Monday, December 03, 2007

Inspiration Is 99% Sitting On My Ass ...

Genius may be 1% inspiration and 99% perspiration, but I'm not a big fan of perspiring. Just ask my trainer. He keeps telling me that I should be sweating profusely during my cardio workout. So far, I haven't gotten there. I'm still in the sweating-delicately-dabbing-myself-with-a-lace-handkerchief mode, not the Albert-Brooks-in-Broadcast-News-flop-sweat mode. Though my ass isn't getting appreciably smaller, so maybe it's time to kick the treadmill into high gear.

Updated to add: After I wrote that last sentence, I went into the bathroom and looked in the mirror. You know, research. And as it turns out, my backside is indeed smaller, and, uh, firmer. The jiggle factor is all but gone. Woot! It's realizations like that that make working out worth it! Results! Actual results! Of course, the thing about exercise is that once you start, you can't stop. You can't get into shape and then say, "OK, I'm done!" You have to continue to work out to maintain. Amazingly, this does fact does not sadden me.

Anyway, speaking of my ass, I was putting it to good use a few nights ago watching Waitress. I didn't blog about it at length because I was so moved by one particular moment and I wanted to bask in that brilliance for the rest of the evening.

It's a lovely yet bittersweet film, lovely for the obvious care with which it was made, bittersweet for the knowledge that Adrienne Shelly was murdered before her film began its critical ascent.

There aren't many movies that I want to own purely from a filmmaking perspective, but Waitress is one such film. The script is brilliant. Robert McKee might rail against voiceovers in film, but they're used to such good effect in this movie that I don't think even he'd mind.

And then there's all the hype around Diablo Cody's movie, Juno. She's 29 and in the center of a whirlwind of attention. I remember being 29. I hadn't even started thinking about writing a movie. But I subscribe to Cody's blog and read her posts and think, "Huh. Our writing has the same chatty tone." Which is not to say that a chatty tone is all one needs to write a successful movie, but then again, I haven't really tried in earnest.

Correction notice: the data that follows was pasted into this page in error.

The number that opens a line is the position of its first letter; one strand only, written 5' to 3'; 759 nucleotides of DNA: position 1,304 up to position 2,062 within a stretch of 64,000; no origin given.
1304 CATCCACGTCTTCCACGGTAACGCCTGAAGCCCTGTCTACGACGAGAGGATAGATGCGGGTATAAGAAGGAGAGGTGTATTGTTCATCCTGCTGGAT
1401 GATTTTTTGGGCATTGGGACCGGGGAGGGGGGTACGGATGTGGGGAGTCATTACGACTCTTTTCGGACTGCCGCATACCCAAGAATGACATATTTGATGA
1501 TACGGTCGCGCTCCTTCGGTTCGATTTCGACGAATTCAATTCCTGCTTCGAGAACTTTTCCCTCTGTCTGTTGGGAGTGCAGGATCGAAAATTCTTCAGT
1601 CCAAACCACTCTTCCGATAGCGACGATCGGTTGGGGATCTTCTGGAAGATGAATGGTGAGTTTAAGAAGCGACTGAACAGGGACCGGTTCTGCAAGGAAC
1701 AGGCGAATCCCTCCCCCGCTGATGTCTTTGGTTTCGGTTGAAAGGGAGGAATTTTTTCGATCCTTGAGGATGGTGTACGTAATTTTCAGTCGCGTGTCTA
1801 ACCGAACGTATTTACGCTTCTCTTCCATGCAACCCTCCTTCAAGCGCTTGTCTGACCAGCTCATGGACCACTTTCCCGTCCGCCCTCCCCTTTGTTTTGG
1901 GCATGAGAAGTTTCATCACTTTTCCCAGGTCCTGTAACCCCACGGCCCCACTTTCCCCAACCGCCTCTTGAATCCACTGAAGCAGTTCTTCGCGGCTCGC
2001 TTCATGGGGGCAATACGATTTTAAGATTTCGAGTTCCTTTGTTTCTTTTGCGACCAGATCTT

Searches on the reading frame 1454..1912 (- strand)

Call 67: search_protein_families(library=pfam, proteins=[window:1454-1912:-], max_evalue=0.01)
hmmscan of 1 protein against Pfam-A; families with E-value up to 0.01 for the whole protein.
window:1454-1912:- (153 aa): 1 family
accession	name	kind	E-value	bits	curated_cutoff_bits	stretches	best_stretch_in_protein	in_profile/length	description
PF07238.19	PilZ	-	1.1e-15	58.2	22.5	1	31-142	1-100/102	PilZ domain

Oh, sure, I still work on my screenplay, but it's in drips and drabs. Every so often, a line of dialogue will leach out of my brain and I'll grab a pencil and a piece of paper and scrawl it down so it doesn't evaporate. If I was scrawling on cocktail napkins, I'd be a complete cliché.

But these two women have inspired me. (No, three women; let's toss Sophia Coppola into the mix, too.) I know I have what it takes to write a great screenplay. And 2008 is nearly here, a clean slate just ready to be written with resolutions.

My movie is based on events in my own life, and right now, I do believe I'm living the third act. But I've never expected life to hand me the ending. That part's up to me.

My high school theater coach once told me that my dialogue was "organic," that I write the way people actually talk. All righty, then. Me and my organic dialogue are going to get busy and crank out a movie.

Right after the holidays.

1 Comments:

Blogger Ashok said...

Good luck on that ! But do not you wonder that it some what feels usual to start a screenplay with their own life? I do not have down right examples (other than me wanting to write a screenplay about mine which obviously is not in even scratched papers). It is not surprising but independent movies have moulded as into looking into ourselves and frame a sweet simplicity of life. I hope I get the same inspiration as you do and may be will pen mine next year too. I did see "Waitress" and it was done very well in certain moments. I liked it but did not loved it. Yet it is truly good movie making.

Nice blog and been reading for the past week. Interesting stuffs !

9:47 AM  

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